Although both women are Black, Clare has chosen to “pass,” or live as a white person, a common practice in 1920s America among light-skinned Black folks. Clare made this choice in pursuit of safety, yet she yearns for her old life and must tolerate her white husband John’s casual racism and live in fear of discovery. John, a nasty cad played with gusto by Alexander Skarsgard, flatly tells Irene that he hates “negroes”. He’s mistaken her for white, and the scene is a queasy revelation of the way some white people talk about Black people when they do not realize one is present, even in the would-be haven of the North. Thompson’s depiction of Irene’s fear, which she is forced to mask under barely mustered amusement, is masterful; Negga skillfully renders Clare’s tolerance of John’s hatefulness while flashing Irene a warning. The actresses’ performances, especially juxtaposed against Skarsgard’s abrasiveness, are wondrously subtle, communicating so much with only their expressive faces. Despite the figurative distance between them, Clare and Irene have a shared language.
Still, neither woman can quite figure the other out — Clare wonders why Irene has never tried passing, while Irene doesn’t understand how Clare can live with such danger and bigotry. Hall’s script does great justice to Larsen’s original text, deftly exploring complex issues of identity with layers of meaning and a sense of weary longing underlying every word. Irene muses to her husband, “Do you think they’re satisfied being white?” He replies, “Who’s satisfied being anything?” Clare confesses, her wistfulness almost too much to bear, “You can’t know that, in this pale life of mine, how I long for the light of my old one.” The film confronts us with prickly questions that refuse easy answers: Is sacrificing your community worth an illusion of safety? What is happiness, and who is able to possess it?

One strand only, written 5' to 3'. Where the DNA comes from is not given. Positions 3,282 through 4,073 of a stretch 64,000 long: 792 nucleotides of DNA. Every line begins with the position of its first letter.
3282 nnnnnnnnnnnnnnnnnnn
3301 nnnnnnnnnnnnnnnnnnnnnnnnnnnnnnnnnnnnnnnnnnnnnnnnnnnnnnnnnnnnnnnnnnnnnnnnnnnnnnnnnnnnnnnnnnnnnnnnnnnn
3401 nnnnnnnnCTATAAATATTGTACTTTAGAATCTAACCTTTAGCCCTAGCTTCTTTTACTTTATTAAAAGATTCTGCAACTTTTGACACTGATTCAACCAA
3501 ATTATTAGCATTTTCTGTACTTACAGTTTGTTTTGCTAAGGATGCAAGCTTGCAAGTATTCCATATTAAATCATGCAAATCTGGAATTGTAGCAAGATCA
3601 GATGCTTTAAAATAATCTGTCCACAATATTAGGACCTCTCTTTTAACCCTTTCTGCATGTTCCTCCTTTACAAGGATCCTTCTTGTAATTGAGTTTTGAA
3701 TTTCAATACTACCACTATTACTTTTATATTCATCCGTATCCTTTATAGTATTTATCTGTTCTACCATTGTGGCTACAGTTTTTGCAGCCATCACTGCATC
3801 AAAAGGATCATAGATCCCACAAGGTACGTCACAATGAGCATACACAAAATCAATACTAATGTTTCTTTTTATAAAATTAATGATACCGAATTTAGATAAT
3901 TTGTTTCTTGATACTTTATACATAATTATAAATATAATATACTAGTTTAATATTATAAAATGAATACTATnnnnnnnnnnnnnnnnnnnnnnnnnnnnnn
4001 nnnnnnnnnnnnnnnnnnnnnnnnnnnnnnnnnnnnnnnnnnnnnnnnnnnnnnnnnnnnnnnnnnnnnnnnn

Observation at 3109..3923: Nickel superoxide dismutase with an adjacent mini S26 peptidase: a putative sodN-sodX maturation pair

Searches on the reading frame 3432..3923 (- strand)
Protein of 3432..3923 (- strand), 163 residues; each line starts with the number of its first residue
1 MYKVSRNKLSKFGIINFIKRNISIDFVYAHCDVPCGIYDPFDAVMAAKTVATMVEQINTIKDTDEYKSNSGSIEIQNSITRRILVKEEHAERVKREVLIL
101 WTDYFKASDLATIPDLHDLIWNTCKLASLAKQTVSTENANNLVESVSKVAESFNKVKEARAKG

The friendship between Clare and Irene blooms, marked by girlish delight in one another’s company, yet remains fraught with tension, an ambivalence that Thompson plays particularly well. Clare views her visits to Irene’s home in Harlem as an exultant homecoming. Irene views the visits, to some degree, as a form of tourism. This is the Harlem of Langston Hughes’ essay “When the Negro was In Vogue,” when affluent white people flooded cabarets and jazz clubs to gawk at Black culture. In the film, a scene of Black Harlemites dancing with abandon to euphoric horns is a dynamic blur of energy and joy; the tension expressed in the very lines of Irene’s body relaxes at last. And yet she simmers with resentment toward what she views as Clare’s voyeurism. Is Clare returning home to her people, or is she rubbernecking in Harlem like so many white folks? Again, the film offers no easy answers.
The film’s greatest fault is that the story loses its footing at the beginning of the third act. There’s a lull of uncertainty in the script, a lack of focus that’s surprising in an otherwise surefooted narrative. But the story regains its balance soon enough, building to a shocking climax that’s as ambiguous as it is tragic.
The film begins in soft focus, with muffled voices, and a blurred New York street that gradually sharpens into a cacophony. This soft-focus returns when Irene first lays eyes on Clare, and again when Irene is processing the aftermath of her encounter with John. She disappears into a reverie, the world around her fading. This technique reflects the blurring of racial boundaries in the film and the ambivalent relationship, the open questions of happiness and safety, that each woman has with the life she’s chosen. Hall’s cinematic choices vividly parallel the film’s themes, creating a world of black and white and many shades of gray.